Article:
Wet Sand and Salt Air– El Refugio Point

 36×48″– oil on canvas–  This is the painting that emerged from the sketches I posted in my last post.   When you paint a canvas this large or larger, it really feels like you can step right inside and inhabit the scene.  I was trying to recreate the feeling of walking up our coastline in this beautiful season when the sun is starting to set over the water again and the tides are starting to pull the sand from the rocks underneath.  

Value Sketches and Color Studies

I thought I’d share a few glimpses of my process for making a large studio painting.  I’m working on a big 3’x4′ image of the coast looking northwest towards El Refugio State beach.  Sometimes I fight things out on the canvas, but for large images I’ve found that investing a little time in some loose, quick sketches like these helps make the painting go smoother.  I’m focused at this stage on getting a strong design that reads well an abstract level and a color key that feels like the mood I’m trying to convey.  Isn’t it fascinating how different the feel is when you try to visually step into each little thumbnail below?  Color is magical that way.

This spring I’ll be offering another workshop for people who would like to learn the process of making paintings from start to finish.  

Between the Mountains and the Sea

36×48″–oil on canvas- At twelve square feet, this is the biggest painting that I’ve made in a while.  I made the sketch for this one from the breakwater looking back towards Stearn’s Wharf.  I really wanted to emphasize the scale of the mountains that rise behind our city and the atmosphere of the ocean air.  We’re so lucky to live in a place that you can easily hike up a wooded canyon to a peak and then play in the surf in the same day.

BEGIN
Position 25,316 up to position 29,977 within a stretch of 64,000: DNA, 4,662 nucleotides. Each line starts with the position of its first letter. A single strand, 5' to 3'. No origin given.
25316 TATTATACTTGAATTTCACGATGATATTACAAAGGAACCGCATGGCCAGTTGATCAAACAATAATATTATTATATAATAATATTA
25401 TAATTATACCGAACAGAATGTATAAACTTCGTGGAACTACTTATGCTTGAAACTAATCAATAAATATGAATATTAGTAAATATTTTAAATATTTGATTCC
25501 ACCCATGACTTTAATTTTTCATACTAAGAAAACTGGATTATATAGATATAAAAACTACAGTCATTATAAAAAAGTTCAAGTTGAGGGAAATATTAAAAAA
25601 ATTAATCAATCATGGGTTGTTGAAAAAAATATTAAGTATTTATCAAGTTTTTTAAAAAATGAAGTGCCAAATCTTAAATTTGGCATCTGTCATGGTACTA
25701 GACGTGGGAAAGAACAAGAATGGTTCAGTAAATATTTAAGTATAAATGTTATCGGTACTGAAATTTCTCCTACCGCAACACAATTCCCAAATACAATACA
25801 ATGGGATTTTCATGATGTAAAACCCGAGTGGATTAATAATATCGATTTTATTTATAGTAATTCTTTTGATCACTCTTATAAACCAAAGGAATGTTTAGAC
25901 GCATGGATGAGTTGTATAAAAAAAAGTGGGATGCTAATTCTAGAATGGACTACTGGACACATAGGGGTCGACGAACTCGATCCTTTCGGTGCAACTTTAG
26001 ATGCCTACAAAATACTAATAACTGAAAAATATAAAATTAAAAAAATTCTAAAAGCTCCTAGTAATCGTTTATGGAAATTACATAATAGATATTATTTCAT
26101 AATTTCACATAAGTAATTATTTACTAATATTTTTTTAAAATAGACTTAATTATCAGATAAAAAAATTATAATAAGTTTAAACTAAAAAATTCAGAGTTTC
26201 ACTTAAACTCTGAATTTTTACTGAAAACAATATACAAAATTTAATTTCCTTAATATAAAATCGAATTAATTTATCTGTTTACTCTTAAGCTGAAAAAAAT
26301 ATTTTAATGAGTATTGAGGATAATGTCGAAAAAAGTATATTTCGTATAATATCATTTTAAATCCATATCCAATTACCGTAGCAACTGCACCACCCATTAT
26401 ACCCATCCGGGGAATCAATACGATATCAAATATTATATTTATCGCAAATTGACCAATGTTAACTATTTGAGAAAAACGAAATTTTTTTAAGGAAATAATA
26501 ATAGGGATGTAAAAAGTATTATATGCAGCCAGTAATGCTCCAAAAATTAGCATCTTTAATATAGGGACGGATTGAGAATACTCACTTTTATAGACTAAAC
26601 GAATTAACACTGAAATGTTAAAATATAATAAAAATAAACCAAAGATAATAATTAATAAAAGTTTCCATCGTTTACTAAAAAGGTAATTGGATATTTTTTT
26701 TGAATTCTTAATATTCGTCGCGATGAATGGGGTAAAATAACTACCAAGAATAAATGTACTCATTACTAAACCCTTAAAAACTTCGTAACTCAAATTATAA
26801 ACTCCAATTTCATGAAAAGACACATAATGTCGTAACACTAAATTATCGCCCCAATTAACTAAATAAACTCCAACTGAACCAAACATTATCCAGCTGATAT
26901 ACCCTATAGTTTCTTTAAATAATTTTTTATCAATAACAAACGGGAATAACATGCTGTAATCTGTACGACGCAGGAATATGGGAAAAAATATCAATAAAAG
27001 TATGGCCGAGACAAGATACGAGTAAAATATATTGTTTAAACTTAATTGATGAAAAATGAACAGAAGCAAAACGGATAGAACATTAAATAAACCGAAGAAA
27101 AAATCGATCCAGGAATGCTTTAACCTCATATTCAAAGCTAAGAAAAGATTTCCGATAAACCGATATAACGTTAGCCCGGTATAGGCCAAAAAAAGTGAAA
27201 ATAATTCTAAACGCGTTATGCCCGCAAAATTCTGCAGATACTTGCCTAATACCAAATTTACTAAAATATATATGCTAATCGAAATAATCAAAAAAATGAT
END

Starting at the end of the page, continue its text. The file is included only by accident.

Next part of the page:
Space to Breathe

20×48″ oil on canvas– This is what finally emerged from the sketches in my last post.  I love running along this path on the bluffs above More Mesa and then dropping down the Thousand Steps to get to the beach.  The light spilling out of the canyon up the coast line is the spot where the Hope Ranch creek meets the ocean.  I’ll add a couple detail images as well.  Enjoy the cooler weather everyone! 

My most detailed painting yet…

My family and I recently visited the Metropolitan Museum of Art and the National Gallery.  I went looking for the best art that I could find and for inspiration to turn in a new direction with my work.  The impressionists excited me with their colorful light effects as usual and Joaquin Sorolla and John Singer Sargent dazzled me with their expressive brushwork, but the paintings that knocked my socks off this time were those of the Frederic Edwin Church.  In particular, the painting “Dream of the Andes,” has me staring for… well, I don’t know how long but, thank you Lauren, Ellie and Quinn for being so patient with me in art museums.  What blew me away was the incredible detail. He beautifully designed every fern in the forest, every termite in the trees, and the painting goes back into space at least ten miles.  Now I’m trying to paint a painting with exquisite detail.  I’m not at his level yet, but I’m happy with how it is progressing.   Here are the sketches for now… one from memory in the sketchbook and then a plein air color study.  MoreMesaBreathe-Gleason - 2

Spring in Summerland

12×36″ oil on canvas–  I enjoyed painting the echoing serpentine lines flowing through Summerland from up on Ortega hill.  It was a relatively clear day and you could see for miles.  That’s Carpinteria in the mid ground followed by Rincon Peak and then Ventura sticking out behind.

A Glimpse of the Sea through the Oaks

18×24″ oil on canvas– Tomorrow is the equinox… happy first day of spring!  I know the season is here because I get to use electric greens to color the grass instead of the usual Southern California gold.